PlumExample Android JNI

To demonstrate how to use Substrate to build an extension, we will now walk through the implementation of a concrete example: an extension that modifies the color of numerous interface components to become shades of plum. This extension is useless, but has the advantage of being immediately noticeable.

Step 1: Manifest Configuration

For our code to be loaded, our package must have the cydia.permission.SUBSTRATE permission.

Additionally, we set android:hasCode to "false" and android:installLocation to "internalOnly".

See Also:

Code Deployment: Android Native

<manifest xmlns:android=""
    <application android:hasCode="false">

    <uses-permission android:name="cydia.permission.SUBSTRATE"/>

Step 2: Library Skeleton

Before we develop our modifications, we first must get our own code loaded. We must both specify a filter describing where to load, as well as declare a function for our library initialization code.

See Also:

Code Deployment: Android Native
Guide: Process Loading

#include <substrate.h>

MSConfig(MSFilterExecutable, "/system/bin/app_process")

// this is a macro that uses __attribute__((__constructor__))
MSInitialize {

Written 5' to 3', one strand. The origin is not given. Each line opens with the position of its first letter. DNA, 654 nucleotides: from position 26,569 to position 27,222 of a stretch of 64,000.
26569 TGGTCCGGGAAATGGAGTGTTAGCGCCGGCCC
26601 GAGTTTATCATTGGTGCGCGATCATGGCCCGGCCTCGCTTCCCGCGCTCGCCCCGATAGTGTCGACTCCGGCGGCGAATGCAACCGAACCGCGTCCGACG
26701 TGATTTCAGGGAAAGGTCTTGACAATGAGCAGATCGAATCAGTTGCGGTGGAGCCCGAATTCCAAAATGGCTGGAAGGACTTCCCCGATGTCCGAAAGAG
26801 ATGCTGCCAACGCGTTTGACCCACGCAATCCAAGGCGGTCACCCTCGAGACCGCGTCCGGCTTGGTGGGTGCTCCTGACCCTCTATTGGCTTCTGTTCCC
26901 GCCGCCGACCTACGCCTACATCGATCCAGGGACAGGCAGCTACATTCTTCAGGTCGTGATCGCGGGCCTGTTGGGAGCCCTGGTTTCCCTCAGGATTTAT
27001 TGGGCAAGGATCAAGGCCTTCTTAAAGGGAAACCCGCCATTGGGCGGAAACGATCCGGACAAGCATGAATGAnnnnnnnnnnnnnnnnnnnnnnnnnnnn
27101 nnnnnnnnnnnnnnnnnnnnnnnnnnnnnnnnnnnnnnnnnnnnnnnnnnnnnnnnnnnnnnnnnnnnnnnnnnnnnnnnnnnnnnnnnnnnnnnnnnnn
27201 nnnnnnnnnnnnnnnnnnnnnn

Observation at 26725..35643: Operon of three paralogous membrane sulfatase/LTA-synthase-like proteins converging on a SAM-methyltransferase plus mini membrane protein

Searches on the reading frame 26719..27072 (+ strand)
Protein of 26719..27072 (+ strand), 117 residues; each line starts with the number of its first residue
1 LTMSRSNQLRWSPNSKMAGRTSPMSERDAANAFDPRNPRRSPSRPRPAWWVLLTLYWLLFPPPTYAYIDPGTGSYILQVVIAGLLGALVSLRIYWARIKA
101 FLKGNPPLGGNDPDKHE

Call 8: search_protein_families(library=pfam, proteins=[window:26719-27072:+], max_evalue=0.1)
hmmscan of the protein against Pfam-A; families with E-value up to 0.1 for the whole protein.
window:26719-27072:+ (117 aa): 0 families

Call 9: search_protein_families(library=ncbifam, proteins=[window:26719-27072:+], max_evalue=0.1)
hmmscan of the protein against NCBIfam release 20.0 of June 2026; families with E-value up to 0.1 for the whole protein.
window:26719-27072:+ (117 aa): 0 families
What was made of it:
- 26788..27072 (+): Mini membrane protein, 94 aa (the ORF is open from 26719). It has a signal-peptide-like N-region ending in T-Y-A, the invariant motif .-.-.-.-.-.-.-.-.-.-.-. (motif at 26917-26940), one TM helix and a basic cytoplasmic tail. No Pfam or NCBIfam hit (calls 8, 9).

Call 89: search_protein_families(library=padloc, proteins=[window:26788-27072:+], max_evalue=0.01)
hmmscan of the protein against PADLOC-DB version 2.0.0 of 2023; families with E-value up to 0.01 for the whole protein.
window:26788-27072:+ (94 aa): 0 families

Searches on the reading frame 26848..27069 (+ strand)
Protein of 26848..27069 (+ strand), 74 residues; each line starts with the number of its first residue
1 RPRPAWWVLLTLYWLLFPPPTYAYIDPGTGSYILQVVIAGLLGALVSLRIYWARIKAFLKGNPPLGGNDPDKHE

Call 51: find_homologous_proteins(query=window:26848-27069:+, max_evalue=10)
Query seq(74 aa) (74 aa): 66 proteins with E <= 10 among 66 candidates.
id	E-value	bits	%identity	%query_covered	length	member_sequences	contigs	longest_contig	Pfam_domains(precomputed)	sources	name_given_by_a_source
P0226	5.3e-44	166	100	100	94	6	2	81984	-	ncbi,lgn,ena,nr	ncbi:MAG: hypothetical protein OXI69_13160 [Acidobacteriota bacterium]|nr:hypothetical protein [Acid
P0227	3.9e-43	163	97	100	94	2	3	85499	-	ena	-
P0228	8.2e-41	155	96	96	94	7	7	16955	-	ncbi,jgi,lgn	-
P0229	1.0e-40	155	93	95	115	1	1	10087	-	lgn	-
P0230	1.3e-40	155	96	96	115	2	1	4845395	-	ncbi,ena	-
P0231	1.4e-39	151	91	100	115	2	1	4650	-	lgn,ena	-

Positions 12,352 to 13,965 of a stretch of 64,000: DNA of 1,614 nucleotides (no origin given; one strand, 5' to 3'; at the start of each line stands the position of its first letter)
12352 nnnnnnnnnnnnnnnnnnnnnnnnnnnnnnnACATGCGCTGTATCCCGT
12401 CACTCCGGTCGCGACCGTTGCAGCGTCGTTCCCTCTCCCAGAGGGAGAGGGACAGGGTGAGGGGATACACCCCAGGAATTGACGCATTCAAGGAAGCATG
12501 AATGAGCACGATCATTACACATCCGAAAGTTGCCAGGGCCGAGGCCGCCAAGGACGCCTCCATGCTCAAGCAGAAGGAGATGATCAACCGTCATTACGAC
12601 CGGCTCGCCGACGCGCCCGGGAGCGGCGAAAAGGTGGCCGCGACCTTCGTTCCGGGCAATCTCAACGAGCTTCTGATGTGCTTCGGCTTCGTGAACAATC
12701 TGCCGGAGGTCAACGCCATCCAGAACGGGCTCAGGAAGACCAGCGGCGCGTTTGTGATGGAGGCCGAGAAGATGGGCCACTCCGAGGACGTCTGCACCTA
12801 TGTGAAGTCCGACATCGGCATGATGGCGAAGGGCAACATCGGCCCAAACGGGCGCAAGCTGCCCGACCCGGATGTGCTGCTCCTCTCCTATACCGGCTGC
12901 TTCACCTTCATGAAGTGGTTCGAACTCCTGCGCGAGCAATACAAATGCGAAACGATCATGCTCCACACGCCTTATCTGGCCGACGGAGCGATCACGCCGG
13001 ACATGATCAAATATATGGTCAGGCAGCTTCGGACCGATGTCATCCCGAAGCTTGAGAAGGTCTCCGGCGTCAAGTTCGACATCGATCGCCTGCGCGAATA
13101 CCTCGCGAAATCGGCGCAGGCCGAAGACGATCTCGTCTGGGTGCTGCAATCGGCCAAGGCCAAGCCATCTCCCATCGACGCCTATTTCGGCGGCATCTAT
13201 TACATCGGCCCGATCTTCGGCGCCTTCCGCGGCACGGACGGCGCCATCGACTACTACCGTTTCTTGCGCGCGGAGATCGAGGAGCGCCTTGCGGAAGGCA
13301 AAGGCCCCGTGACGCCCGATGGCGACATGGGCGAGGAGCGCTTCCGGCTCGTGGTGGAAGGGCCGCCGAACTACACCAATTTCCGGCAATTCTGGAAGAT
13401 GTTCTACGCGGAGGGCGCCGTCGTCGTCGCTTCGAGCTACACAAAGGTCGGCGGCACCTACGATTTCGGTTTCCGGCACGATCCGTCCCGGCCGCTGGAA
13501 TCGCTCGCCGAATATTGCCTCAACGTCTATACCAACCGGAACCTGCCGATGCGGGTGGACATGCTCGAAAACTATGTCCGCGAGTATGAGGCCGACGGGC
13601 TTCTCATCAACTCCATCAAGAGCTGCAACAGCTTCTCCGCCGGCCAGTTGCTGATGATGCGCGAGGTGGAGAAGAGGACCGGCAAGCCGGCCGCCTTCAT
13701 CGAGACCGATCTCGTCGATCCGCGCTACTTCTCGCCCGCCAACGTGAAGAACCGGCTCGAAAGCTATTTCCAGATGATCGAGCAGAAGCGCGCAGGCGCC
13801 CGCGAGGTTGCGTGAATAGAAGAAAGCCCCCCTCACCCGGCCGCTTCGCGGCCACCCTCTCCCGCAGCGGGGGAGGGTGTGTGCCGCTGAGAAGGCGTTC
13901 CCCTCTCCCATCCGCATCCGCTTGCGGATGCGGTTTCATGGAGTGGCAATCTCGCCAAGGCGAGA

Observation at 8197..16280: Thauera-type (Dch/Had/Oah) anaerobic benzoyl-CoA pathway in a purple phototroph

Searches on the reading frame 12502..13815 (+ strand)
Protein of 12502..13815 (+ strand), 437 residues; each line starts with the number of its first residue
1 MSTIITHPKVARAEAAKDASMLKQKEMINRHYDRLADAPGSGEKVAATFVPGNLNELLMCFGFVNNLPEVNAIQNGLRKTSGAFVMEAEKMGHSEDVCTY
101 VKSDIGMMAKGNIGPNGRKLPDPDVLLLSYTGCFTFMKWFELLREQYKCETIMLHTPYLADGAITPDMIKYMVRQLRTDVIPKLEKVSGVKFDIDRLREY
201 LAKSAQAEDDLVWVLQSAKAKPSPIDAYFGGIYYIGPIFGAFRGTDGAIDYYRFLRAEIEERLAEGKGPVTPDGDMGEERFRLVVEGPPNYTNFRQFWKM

// ... code to run when extension is loaded

Step 3: Wait for Class

In order to change the code for a class, we first need a reference to that class. Substrate allows us to provide a callback that will be executed when classes with specific descriptors are loaded.

See Also:

C API: MSJavaHookClassLoad

static void OnResources(JNIEnv *jni, jclass resources, void *data) {
    // ... code to modify the class when loaded

MSInitialize {
    MSJavaHookClassLoad(NULL, "android/content/res/Resources", &OnResources);

Step 4: Modify Implementation

The implementation of the method is replaced at the JNI level. We thereby specify our replacement implementation using JNI's calling convention.

To call the previous implementation, we use the function pointer provided when we hooked.

Here, we call through to the original and modify the result, removing all green from the color and jacking up the red (yielding shades of plum).

See Also:

C API: MSJavaHookMethod

static jint (*_Resources$getColor)(JNIEnv *jni, jobject _this, ...);

static jint $Resources$getColor(JNIEnv *jni, jobject _this, jint rid) {
    jint color = _Resources$getColor(jni, _this, rid);
    return color & ~0x0000ff00 | 0x00ff0000;

static void OnResources(JNIEnv *jni, jclass resources, void *data) {
    jmethodID method = jni->GetMethodID(resources, "getColor", "(I)I");
    if (method != NULL)
        MSJavaHookMethod(jni, resources, method,
            &$Resources$getColor, &_Resources$getColor);